American fast food chains are also ubiquitous, including McDonald's, Wendy's, and Kentucky Fried Chicken. McDonald's restaurants are almost as ubiquitous as vending machines.
There are also a number of Japanese "family restaurants", serving a wide variety of dishes, including steak, pasta, Chinese style dishes, sandwiches, and other foods. Though their food is relatively uninteresting, these restaurants usually have illustrated menus, so travellers who cannot read Japanese can use the photos to choose and communicate their orders. Some chains across the country are:
The number of restaurants in Japan is stupendous, and you will never run out of places to go. For cultural and practical reasons, Japanese almost never invite guests to their homes, so socializing nearly always involves eating out.
According to the world famous Michelin Guide, which rates restaurants in major cities around the world, Tokyo is the most "delicious" city in the world with over 150 restaurants that received at least one star out of three. In comparison, Paris and London received a total of 148 between them.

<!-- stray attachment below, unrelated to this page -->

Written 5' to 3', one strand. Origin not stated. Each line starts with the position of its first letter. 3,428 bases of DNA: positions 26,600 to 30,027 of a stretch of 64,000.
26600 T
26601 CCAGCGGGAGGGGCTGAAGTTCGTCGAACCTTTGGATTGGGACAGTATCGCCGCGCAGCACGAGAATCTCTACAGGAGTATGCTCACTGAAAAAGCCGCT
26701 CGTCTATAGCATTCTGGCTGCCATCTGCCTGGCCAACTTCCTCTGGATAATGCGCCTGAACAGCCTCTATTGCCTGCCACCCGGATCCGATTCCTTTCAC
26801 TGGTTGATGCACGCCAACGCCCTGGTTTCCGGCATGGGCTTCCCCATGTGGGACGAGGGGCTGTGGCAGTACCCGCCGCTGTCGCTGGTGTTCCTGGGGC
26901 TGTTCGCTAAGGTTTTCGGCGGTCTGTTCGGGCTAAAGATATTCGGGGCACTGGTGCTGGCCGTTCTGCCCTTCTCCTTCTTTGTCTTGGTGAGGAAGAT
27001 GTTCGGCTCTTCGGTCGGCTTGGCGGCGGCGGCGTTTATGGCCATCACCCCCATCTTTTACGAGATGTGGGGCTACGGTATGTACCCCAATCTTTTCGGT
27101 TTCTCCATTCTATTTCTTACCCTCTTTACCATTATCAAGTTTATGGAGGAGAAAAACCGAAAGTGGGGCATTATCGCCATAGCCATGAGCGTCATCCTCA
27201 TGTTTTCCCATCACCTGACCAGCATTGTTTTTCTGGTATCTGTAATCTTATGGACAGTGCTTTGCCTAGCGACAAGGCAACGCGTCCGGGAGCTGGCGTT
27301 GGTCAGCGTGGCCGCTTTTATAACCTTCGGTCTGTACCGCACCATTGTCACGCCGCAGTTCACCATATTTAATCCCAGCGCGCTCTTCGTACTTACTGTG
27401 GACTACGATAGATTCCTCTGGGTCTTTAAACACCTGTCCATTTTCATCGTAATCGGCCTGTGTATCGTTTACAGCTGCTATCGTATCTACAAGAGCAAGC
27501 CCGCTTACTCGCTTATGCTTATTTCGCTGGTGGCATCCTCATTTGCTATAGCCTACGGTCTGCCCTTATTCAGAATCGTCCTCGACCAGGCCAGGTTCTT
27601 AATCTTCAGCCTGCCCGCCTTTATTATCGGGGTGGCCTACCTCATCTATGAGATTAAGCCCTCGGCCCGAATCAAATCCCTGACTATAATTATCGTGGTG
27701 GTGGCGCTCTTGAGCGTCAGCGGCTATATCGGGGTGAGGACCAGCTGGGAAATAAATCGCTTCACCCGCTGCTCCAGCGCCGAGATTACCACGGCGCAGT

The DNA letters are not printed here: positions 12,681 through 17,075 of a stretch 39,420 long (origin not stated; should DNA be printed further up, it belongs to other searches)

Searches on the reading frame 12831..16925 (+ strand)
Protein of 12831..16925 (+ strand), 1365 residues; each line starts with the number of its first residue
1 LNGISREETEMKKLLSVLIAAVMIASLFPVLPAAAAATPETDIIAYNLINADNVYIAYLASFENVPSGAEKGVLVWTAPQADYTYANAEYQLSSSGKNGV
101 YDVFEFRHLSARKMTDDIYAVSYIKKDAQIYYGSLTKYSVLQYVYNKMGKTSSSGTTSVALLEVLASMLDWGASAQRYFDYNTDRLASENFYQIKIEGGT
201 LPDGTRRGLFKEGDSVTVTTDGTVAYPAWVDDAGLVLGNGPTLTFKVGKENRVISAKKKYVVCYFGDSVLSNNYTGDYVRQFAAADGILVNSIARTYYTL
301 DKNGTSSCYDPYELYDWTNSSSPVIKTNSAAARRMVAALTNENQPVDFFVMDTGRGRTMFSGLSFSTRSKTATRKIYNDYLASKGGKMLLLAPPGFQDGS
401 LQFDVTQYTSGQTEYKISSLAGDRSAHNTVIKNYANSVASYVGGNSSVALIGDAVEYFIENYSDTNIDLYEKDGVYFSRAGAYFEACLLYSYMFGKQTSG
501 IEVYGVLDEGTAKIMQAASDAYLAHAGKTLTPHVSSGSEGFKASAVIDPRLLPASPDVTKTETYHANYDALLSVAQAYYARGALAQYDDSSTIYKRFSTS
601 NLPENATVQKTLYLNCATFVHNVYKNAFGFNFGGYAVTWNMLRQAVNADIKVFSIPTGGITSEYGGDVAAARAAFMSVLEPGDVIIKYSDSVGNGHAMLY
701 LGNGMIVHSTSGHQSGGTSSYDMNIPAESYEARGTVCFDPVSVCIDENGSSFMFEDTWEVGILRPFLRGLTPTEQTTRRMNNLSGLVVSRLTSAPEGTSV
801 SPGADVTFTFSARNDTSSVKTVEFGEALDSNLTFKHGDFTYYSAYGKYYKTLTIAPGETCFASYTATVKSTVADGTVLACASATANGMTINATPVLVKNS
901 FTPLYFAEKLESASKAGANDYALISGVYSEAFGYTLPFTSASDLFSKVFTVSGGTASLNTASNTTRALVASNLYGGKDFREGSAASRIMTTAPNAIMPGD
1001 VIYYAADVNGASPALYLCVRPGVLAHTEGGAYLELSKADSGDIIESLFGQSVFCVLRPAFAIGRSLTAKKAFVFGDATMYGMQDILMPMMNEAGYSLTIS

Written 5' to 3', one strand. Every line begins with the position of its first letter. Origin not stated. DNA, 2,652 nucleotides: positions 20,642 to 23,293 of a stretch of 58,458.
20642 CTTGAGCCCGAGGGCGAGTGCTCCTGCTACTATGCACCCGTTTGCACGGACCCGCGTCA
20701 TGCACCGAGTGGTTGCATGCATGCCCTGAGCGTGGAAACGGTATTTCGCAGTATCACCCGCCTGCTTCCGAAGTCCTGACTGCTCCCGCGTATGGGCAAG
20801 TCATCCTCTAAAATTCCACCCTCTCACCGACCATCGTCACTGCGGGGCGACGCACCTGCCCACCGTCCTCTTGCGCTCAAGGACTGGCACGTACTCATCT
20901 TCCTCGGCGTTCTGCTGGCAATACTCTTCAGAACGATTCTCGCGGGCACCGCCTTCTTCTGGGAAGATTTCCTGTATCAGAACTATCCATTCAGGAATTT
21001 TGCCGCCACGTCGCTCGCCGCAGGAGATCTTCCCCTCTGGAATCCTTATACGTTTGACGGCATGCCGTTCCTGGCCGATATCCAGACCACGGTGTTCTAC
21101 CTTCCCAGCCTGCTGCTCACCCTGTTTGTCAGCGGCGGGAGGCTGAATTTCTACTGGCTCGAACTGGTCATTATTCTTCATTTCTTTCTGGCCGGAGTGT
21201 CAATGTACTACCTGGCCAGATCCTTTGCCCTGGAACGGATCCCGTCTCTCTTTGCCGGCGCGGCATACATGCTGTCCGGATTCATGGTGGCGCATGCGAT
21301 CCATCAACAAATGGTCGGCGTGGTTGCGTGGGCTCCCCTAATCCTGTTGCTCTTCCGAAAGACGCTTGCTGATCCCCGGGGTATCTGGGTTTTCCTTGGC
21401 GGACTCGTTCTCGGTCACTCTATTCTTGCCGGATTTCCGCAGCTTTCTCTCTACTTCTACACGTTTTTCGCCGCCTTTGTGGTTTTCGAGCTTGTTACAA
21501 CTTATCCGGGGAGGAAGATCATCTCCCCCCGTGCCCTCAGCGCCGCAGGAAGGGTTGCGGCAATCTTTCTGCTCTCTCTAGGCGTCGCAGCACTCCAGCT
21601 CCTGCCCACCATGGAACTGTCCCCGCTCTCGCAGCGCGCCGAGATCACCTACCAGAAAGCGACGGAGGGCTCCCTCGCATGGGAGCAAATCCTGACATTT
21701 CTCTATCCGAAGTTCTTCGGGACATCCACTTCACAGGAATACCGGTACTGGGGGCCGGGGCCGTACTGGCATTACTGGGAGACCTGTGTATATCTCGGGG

Most Japanese-style restaurants have lunchtime teishoku 定食, or fixed set meals. These typically consist of a meat or fish dish, with a bowl of miso soup, pickles, and rice often with free extra helpings. These can be as inexpensive as ¥600 yet ample enough even for large appetites. Menus will, for most establishments, be in Japanese only; however, many restaurants have models many in exquisite detail of their meals in their front window, and if you can't read the menu it may be better to take the waiter or waitress outside and point at what you would like.
Restaurants will present you with the check after the meal, and you are expected to pay at the counter when leaving — do not leave payment on the table and walk out. The phrase for "bill" is kanjō or kaikei. When it's getting late, a server will usually come to your table to tell you it's time for the "last order." When it's really time to go, Japanese restaurants have a universal signal — they start to play "Auld Lang Syne". This is true across the country, except at the most expensive places. That means "pay up and move out."